Written by Shade Mary-Ann Olaoye
The Nigerian constitution stipulates that a woman can lose her baby through abortion only if the baby puts its mother’s health in jeopardy.
Oma, a twenty-three-year-old college student, carefully narrated to me how she was at a loss about what to do when her pregnancy test results came back positive.
For her, at her age and stage in life, she needed to do what was right for her future without her family ever knowing.
As we spoke, it became quite clear that Oma’s story teaches so much about what a Nigerian woman must go through when faced with difficult birth control questions.
A phone call to a friend started the process. “There was no question, I need to get rid of it!” she told her friend. But the culture of the tyranny of conscience that comes with these things in her country and the statistics that show that 40% of maternal death is caused by abortion particularly
because of its unsafe nature, scared her.
I remember watching an episode from the series, Sex Education and how the character, Meave, walked into an abortion clinic, booked an appointment and got served mouse after the procedure.
She jokingly explained that Meave’s narrative was a fairy tale. In her reality, Oma was faced with major life-changing decisions, serious medical questions and mouse was the last thing on her mind.
She needed to decide if using the invasive D and C procedure was what she wanted.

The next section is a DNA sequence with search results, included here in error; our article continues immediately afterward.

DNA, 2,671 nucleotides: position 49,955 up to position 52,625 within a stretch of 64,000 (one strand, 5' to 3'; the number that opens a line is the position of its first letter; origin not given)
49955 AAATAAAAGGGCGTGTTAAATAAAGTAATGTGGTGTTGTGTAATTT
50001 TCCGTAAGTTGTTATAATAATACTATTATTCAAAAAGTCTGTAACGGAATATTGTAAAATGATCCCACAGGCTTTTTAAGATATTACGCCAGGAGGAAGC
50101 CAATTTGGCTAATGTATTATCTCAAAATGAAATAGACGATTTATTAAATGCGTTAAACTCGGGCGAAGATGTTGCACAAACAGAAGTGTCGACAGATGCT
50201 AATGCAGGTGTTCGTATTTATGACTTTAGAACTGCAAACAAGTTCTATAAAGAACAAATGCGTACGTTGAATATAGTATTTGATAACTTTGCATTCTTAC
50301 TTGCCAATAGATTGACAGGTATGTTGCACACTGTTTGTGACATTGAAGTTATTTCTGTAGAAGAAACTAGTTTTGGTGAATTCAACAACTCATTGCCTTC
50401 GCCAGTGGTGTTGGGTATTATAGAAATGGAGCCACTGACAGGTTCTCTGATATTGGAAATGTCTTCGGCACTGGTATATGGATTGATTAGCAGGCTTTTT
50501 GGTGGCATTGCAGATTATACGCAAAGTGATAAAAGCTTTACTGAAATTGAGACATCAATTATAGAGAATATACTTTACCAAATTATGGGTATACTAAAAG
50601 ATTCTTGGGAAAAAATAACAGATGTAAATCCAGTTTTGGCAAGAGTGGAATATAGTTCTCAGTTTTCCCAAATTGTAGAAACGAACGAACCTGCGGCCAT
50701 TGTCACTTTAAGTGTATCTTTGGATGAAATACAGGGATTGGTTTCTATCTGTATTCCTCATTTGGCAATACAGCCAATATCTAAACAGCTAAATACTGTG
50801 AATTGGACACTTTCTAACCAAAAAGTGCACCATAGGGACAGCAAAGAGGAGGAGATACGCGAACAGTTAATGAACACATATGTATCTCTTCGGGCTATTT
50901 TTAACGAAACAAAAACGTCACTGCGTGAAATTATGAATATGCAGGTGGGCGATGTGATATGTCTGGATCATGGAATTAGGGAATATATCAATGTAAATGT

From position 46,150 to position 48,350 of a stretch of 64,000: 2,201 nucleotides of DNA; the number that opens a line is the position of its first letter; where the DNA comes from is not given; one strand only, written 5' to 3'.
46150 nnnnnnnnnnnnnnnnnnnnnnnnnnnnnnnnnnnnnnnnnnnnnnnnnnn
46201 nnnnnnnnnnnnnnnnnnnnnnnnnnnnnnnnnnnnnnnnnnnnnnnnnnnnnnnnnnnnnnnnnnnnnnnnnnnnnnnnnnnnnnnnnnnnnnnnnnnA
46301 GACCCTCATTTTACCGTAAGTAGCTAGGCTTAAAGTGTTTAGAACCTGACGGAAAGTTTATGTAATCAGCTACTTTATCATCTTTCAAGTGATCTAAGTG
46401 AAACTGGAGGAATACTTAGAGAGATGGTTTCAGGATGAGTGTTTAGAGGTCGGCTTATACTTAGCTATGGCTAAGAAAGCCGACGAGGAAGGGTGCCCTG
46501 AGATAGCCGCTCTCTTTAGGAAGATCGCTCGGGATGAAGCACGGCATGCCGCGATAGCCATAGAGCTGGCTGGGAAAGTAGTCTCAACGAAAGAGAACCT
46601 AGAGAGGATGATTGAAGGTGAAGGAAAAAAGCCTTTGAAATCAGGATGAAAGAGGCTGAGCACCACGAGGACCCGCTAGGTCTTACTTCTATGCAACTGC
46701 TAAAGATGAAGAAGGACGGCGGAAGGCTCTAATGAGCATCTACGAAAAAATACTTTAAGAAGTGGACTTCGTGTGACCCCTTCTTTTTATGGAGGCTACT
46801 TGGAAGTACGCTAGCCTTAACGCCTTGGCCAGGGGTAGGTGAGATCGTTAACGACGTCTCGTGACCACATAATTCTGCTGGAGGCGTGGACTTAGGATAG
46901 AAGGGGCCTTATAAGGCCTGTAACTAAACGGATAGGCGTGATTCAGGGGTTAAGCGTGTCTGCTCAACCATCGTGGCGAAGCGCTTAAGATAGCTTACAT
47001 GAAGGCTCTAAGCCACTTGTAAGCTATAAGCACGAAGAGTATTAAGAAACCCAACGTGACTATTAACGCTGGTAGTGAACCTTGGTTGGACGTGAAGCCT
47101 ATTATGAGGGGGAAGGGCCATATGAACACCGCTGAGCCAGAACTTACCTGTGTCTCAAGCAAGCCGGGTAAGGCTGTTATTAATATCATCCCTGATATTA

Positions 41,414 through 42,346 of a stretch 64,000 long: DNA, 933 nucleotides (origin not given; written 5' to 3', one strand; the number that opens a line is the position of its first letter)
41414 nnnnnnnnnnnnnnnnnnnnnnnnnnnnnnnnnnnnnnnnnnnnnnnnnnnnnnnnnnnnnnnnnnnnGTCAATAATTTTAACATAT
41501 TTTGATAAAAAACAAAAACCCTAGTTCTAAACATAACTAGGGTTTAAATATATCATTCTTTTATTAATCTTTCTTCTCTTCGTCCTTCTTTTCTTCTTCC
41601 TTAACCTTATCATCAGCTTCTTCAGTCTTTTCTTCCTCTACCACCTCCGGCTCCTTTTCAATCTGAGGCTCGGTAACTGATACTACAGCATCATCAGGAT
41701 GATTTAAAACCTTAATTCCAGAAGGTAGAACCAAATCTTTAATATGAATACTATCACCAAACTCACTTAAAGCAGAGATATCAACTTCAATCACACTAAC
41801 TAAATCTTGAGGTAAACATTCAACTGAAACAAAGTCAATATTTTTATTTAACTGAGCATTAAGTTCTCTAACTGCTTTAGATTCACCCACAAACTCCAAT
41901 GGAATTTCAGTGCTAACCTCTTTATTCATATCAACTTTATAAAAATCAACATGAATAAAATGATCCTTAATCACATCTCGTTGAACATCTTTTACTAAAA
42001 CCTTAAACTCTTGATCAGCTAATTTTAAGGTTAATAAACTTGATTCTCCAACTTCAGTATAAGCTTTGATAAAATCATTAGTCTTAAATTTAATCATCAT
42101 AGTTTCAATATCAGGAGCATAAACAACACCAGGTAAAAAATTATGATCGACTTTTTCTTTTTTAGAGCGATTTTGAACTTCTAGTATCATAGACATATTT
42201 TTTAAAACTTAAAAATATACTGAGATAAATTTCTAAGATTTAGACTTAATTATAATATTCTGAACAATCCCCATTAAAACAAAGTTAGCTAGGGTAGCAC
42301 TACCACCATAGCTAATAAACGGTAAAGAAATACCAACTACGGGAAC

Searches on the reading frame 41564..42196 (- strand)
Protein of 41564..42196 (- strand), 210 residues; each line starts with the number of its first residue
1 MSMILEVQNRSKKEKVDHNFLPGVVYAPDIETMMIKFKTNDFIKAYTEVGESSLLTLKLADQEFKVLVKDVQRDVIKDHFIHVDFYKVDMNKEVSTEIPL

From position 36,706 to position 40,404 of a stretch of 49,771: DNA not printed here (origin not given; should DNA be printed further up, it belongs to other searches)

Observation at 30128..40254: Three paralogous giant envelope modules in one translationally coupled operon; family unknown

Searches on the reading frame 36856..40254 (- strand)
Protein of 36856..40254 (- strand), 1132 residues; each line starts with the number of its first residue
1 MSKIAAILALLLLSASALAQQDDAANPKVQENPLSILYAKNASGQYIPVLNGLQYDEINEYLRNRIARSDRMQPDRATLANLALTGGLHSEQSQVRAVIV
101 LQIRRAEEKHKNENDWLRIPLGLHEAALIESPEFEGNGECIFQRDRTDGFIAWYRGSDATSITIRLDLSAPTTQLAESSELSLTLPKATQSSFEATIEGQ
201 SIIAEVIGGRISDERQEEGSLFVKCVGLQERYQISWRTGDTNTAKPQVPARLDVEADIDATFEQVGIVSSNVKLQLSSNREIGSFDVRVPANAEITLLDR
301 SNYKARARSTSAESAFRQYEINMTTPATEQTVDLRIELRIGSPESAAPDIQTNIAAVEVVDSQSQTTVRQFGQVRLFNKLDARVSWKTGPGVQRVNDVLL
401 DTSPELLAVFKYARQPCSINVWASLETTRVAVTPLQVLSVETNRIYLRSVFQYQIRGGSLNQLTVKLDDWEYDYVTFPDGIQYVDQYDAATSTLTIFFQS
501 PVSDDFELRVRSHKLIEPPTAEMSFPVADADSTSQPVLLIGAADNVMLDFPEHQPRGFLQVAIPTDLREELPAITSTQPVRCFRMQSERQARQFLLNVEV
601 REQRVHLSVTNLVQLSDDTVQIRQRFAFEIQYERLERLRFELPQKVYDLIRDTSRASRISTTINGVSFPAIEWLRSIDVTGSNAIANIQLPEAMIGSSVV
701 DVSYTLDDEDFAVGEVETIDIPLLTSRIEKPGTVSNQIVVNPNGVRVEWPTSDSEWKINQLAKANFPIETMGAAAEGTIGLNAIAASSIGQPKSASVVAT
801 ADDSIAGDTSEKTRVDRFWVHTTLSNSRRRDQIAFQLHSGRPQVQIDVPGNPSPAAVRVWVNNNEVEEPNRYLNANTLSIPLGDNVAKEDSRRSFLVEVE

Oma admitted that in Nigeria, the stories that formed part of her life were nothing like Maeves.
Instead, Nollywood with its precautionary films, for instance, had helped instill fear and damnation.
“A promiscuous girl loses her virginity, gets pregnant, tries to get rid of it at the surgery table of a quack doctor where she ends up bleeding to death and burning in hell. Or worse still, abortion takes place but the girl screams all through, and ends up damaging her womb.”
It is this terror that informed her decision on the kind of abortive process she would choose.
In a Google search, she found out about a Medical abortion procedure in which the woman is either injected with or given oral medication of Methotrexate & Misoprostol (MTX), for instance, which triggers contractions that expels the fetus.
According to one reliable site, the medication causes “the woman to have an induced miscarriage.”
Her abortive process was a one-man show, just her and a man who ran a local chemist in the heart of the city’s main market. She said she was certain he was a certified doctor. Her lover paid the cost for the procedure which was N18,000
The next few days, she said, were filled with pain, blood and thoughts. “I would think of the many ways these could go wrong or how I deserved this pain for the “crime” I had committed.
Three weeks later another test would confirm that I was not pregnant, and fortunate,”
This Amazing story was written by Shade Mary-Ann Olaoye, You can follow her on Twitter ShadeOlaoyeMary